6 fascinating facts about the evolution of food
Don’t mind me — I’ll be over here, staring wide-eyed at my computer screen, sifting through an endless treasure trove of food facts and trivia. National Geographic’s interactive map, “Eat: The Story of Food,” is a delicious history of the evolution of food. I’m here to whet your appetite with choice tidbits, like how some scientists think that the size of the human brain doubled after we started eating cooked meat.
First, let me set the scene — or in this case, the dinner table. The website is divided into six dishes and each section tells a piece of the story of how people have manipulated aspects of the natural world to make something edible, and oft delicious.
Click on a set of steaks and you’re inundated with information on the revolutionary act of searing meat. The juicy Carnivores section includes the birth of barbecue:
The “low and slow” cooking method that makes barbecue so tender and delicious was born of the desire to make tougher, less desirable parts of animals more enjoyable. Slaves in the pre-Civil War south perfected the air of barbecuing while plantation owners ate the choice cuts of meat.
Next, click on the loaf, and find out how humans learned to grind grain and turn it into bread. Baked & Buzzed includes the history and importance of grain and yeast’s most revered lovechild: beer.
Respected laborers, some ancient Egyptian pyramid workers were paid in beer and food instead of money. Those who died during construction were sometimes buried with rations of beer and bread to take into the afterlife.
Then there’s a lemon and thyme topped sea bass that brings you to the history and future of the fishing industry. Hooked on Seafood shows the evolution of what we deem as fine seafood cuisine:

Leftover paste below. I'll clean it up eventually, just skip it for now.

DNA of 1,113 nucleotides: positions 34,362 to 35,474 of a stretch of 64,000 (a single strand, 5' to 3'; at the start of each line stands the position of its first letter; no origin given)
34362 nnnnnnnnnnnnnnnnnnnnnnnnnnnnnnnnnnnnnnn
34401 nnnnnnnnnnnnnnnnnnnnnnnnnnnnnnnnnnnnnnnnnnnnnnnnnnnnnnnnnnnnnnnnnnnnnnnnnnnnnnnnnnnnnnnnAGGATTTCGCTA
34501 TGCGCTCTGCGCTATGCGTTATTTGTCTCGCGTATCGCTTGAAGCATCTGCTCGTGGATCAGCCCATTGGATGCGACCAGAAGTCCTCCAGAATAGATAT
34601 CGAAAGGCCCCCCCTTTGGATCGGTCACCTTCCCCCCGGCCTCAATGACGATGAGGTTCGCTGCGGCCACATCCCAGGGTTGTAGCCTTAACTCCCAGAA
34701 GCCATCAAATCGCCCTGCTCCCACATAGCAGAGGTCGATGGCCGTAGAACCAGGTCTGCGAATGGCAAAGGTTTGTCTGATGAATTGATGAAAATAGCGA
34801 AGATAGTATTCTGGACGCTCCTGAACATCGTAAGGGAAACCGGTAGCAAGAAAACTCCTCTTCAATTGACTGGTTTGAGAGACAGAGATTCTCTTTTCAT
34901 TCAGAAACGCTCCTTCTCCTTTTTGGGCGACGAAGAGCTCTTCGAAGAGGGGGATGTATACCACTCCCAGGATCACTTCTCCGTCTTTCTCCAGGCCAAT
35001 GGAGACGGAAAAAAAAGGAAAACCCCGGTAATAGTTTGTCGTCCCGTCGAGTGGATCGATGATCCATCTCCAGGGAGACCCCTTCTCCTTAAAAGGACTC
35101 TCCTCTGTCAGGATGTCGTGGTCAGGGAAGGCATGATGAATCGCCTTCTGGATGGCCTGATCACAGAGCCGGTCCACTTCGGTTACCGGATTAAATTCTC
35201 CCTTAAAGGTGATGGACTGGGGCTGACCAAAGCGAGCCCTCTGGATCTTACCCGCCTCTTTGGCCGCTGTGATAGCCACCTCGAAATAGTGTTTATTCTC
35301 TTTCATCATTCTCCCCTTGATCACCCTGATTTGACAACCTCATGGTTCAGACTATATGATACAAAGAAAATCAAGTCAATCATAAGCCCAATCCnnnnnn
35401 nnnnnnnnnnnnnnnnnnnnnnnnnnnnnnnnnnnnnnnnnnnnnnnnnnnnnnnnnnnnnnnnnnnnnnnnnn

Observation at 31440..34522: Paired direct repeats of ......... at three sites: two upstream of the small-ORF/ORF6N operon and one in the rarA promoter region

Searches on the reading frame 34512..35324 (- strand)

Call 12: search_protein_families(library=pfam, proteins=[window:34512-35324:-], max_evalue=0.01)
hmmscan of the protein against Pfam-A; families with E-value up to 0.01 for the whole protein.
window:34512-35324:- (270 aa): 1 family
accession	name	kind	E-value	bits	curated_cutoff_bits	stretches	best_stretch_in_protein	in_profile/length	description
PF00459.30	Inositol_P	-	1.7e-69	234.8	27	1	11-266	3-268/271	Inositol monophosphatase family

When America was still a young nation, lobster was shunned by the wealthy as a food for servants, slaves, and prisoners. That all changed when railroad passengers in the late 1800s, who were unfamiliar with the giant sea bug’s history, dined on lobster and helped it reach its status as a gourmet food.
Next, Food Revolutionaries tells the story of how chefs flambeed and sautéed their way to food as art. Click the bowl of peppercorns and chopped endives for an exploration of the future of food:
Food science is constantly evolving. Flavor revolutionary Hervè This is experimenting with “note-by-note cuisine.” Using specific flavor molecules to construct custom flavors chemically, like pistachio flavoring in ice cream. Elsewhere, Pablos Holman has proposed a 3-D printer for food.
Guilty Pleasures documents the “battle for the American stomach” and is symbolized by a haphazard pile of Doritos:
At Doritos inventor Arch West’s funeral, attendees sprinkled the chips into his grave in tribute.
Finally, a chocolate chip cookie brings you to humans’ complicated and sordid relationship with Sugar Rushes:
Queen Elizabeth was a huge fan of sugary treats, and her blackened teeth were proof of her indulgence. Since sugar was expensive, people began blackening their teeth intentionally with cosmetics to give the appearance of wealth.
For more on how we got from simply roasting meat to scarfing corn chips from a plastic bag, be sure to check out the full project. I, for one, am stuffed.